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Published: Wednesday, 4/30/2003

Justices hear case on privileged data

BY JIM PROVANCE
BLADE COLUMBUS BUREAU

COLUMBUS - The Ohio Supreme Court yesterday weighed in on a Lucas County case testing whether the basic legal tenet of attorney/client privilege extends to the financial relationship between the two.

The county prosecutor is trying to get a look at Toledo defense attorney John F. Potts' billing records for client Donald Lentz of Camden Street, who faces six counts of laundering money allegedly earned from cocaine-dealing.

Assistant Prosecutor Thomas A. Matuszak argued the information is necessary to help build the case that Mr. Lentz spent more than he legitimately earned. Mr. Potts' attorney, John Czarnecki, countered that prosecutors could use such subpoenas to shop for defense lawyers, knowing a lawyer would be disqualified once he becomes part of the evidence against his client.

“If you give them this power, you will allow the state to select the lawyer,” said Mr. Czarnecki. “They will be able to continue to subpoena a succession of lawyers until they find one they believe to be incompetent, inept, or both.”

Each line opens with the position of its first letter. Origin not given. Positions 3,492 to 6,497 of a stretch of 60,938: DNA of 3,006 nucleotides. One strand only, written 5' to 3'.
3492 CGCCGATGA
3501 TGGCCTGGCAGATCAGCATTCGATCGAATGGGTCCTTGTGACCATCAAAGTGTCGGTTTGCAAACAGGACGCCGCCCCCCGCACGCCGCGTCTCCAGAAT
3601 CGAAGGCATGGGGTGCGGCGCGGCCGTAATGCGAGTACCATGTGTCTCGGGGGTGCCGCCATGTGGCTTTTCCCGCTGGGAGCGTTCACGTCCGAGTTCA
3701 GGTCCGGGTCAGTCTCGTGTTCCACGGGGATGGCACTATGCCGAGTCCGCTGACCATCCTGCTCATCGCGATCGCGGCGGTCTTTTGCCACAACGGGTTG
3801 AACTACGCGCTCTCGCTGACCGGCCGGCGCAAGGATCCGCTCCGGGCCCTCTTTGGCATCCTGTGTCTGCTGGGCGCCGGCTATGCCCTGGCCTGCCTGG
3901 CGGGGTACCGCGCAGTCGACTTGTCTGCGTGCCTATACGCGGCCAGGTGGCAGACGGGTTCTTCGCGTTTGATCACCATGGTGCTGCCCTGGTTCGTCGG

Mr. Lentz remains free on bond while his prosecution is held up by this issue. A search of his home in 1999 failed to turn up drugs, but it uncovered records that helped lead to an indictment for laundering.

The county Court of Common Pleas had held Mr. Potts in contempt when he refused to turn over his payment records to the court for review behind closed doors.

The Sixth District Court of Appeals later threw out the contempt citation, but it agreed Judge Charles Doneghy needed to look at the records in question to reach a decision. Three years after the issuance of the subpoena, no court has seen those records.

“I would submit to you that attorney Potts' stonewalling of this issue has given new meaning to the phrase `justice delayed is justice denied,'” Mr. Matuszak told the court.



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